If you’ve just welcomed a new puppy into the family, congrats, the fun is about to begin! While having a pet is an exciting and heart-warming adventure, the experience doesn’t come without its challenges. Being a pet owner is a huge responsibility. It’s your duty to aid the dog’s development, helping create a healthy and happy pooch. The ideal time to train an animal is when they’re young. Dogs are social creatures like us; therefore, improving their socialization skills is one of the best things you can do as their owner.
As a doggy day care centre in Liverpool, Faye’s Doggy Boutique has seen all kinds of dogs walk through its doors. With input from Faye and her team, learn more about why puppy socialization is important and how you can socialize your puppy to help them have a better life…
Why It’s Important to Socialize Your Dog Early
The first year or two of a dog’s life dramatically influences how it views the world as it ages. During this time, the dog’s experiences with people, environments, and other animals will shape its personality and behaviours. It will be much more challenging to alter the pet’s traits when it becomes an adult.
Anxiety is a natural state for humans and animals. We are all hardwired to be fearful of new experiences, so it’s vital that we accept what is normal from a young age. It’s recommended that you socialize your dog between the ages of 3-12 weeks old, helping them get used to new sights, sounds and smells. A dog that is shielded from the world is more likely to develop an anxious personality, causing problems like destructive behaviour, growling and acting aggressive towards strangers or other animals.
With all that said, you should avoid overwhelming your pet or introducing them to experiences that end up being harmful. Socialization must be done gradually and controlled, ensuring their encounter leaves a positive effect.
Tips to Socialize Your Puppy
You may want to create a staged checklist when planning how to improve your dog’s socialization skills. You should start within your own home, especially if the dog isn’t vaccinated and cannot go outside, before introducing the pet to more of the outside world. Here are some excellent steps you can consider as part of your plan.
Introduce the Dog to Other People
Your dog will associate you with being a part of their pack, so outsiders may be seen as a threat. Therefore, it’s essential to show your dog that strangers are friends, not enemies. Before other dogs, it can be wise to introduce your dog to people, such as friends and family. Your home will have regular visitors, so it’s critical to teach your dog that visitors are not invading their private space.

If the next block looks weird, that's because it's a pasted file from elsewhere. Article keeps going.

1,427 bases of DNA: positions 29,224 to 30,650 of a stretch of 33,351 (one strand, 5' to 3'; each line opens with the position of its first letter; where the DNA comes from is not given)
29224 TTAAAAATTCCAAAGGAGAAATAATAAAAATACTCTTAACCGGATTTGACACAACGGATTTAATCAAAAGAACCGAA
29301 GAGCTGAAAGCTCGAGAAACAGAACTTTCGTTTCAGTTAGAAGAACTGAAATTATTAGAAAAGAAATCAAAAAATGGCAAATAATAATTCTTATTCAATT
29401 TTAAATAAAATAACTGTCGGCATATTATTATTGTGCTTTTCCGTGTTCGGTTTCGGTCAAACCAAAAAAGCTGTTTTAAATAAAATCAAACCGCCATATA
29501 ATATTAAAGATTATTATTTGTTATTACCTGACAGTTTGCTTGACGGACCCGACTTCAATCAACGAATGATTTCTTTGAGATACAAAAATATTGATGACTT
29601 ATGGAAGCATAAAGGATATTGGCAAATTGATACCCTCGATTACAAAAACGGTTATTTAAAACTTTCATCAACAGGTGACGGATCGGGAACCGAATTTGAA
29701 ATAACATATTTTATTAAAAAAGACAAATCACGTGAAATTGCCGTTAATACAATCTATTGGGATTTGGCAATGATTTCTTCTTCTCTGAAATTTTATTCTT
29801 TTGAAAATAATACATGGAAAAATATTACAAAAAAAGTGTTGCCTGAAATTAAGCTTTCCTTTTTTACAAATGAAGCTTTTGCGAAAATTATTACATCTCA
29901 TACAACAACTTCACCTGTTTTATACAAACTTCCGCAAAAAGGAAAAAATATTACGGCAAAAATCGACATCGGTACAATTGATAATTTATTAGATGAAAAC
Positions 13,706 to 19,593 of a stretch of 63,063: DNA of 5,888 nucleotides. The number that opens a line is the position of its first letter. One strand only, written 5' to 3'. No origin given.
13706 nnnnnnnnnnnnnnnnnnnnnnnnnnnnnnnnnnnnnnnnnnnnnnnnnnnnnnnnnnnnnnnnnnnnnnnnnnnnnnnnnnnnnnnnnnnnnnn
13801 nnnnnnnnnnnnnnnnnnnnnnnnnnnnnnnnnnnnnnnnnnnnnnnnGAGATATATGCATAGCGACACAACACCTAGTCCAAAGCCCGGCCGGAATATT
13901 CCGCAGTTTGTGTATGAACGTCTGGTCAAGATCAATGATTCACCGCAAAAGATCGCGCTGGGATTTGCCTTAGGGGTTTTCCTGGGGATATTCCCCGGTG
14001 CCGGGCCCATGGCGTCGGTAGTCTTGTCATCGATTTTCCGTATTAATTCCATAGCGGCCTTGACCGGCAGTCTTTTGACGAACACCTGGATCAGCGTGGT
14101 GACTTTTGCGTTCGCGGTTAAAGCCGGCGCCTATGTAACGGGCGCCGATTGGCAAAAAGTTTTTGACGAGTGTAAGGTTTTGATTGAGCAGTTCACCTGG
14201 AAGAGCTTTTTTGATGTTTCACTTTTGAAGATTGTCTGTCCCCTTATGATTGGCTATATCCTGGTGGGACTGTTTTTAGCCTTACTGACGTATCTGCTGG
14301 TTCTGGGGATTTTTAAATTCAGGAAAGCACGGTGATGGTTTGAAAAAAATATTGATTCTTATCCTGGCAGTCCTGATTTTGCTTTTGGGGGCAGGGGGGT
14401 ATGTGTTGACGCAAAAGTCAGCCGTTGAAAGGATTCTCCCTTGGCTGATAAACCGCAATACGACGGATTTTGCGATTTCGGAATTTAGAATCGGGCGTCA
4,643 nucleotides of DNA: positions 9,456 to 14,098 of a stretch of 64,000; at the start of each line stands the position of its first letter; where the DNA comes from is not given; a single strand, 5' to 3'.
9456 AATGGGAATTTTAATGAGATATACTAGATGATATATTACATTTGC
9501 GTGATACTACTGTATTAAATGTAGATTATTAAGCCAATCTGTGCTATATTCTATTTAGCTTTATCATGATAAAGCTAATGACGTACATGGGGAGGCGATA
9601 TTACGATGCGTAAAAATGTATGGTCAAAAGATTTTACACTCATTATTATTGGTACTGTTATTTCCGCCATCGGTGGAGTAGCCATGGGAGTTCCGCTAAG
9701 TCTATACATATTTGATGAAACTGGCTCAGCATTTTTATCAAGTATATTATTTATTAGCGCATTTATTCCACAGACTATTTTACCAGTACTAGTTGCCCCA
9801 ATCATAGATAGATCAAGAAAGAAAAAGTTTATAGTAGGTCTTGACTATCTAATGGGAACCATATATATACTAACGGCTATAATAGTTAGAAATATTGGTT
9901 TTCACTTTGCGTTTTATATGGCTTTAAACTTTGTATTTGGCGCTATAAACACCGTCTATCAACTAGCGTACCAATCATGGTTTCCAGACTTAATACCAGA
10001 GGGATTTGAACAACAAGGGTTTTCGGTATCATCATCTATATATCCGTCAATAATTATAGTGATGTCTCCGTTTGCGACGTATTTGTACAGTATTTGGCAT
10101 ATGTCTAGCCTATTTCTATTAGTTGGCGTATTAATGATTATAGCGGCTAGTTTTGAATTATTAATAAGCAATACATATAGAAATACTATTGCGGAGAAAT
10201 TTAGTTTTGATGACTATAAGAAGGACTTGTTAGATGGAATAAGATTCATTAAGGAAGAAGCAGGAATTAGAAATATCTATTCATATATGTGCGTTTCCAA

Start by having select individuals or small groups visit your house. Make sure that the visitors approach the dog slowly, and have them back off if the dog appears hesitant or anxious. Loud and energetic people, including children, might initially be too much for the dog. Eventually, you will want the dog to become used to different types of people. You can even try dressing yourself up by wearing different sunglasses, hats etc. As long as you don’t look too scary, the dog will become accustomed to different looks.
Mingle With Other Dogs
One of the best things you can do is introduce your pet to other dogs. It would be smart to slowly introduce your pet to other dogs, helping them understand that their fellow canine isn’t something to guard against. You can start by having your pet watch other dogs walking past your house. When they’re ready, take them on walks and go to a dog park. Doggy day care benefits this area by making sure dogs meet each other in a controlled environment. If it goes well, you can regularly attend, ensuring they become used to different dogs and making it part of their routine.
Introducing your dog to others is best done slowly and by pairing them with animals of a similar personality. For example, a laidback dog isn’t going to want to play with a lively, energetic dog. Likewise, adult animals are more selective about whom they engage with, so puppies are likelier to annoy them.
Get Them Used to Different Sounds
It’s not just about living beings! Sound is another vital sense that affects how we perceive the world. You can get your dog used to different kinds of loud noises, such as washing machines and hoovers, in a staged way. Begin by introducing the object to your pet when it’s not activated, followed by pretending to use it. When they become comfortable with the object itself, activate it and see how they respond. If the pet shows signs of fear during any stage, take a step back and try the same approach when they’re calmer. One sound in particular that dogs are notoriously fearful of is fireworks. For this, you can show the dog a firework display on your television. When fireworks are set off by your house, let your dog watch them outside so they can associate the sound with the sight.
Reward Your Dog
Ultimately, you want to teach your dog that the world is a safe and friendly place. Dogs respond to good behaviour with rewards and will do anything for treats! Keep a bag of treats on you and when your pet does a challenging social activity, offer them a treat as a reward. Providing treats will help your dog associate the activity with a positive experience that warrants a reward.
This article was originally published on petbloglady.com.
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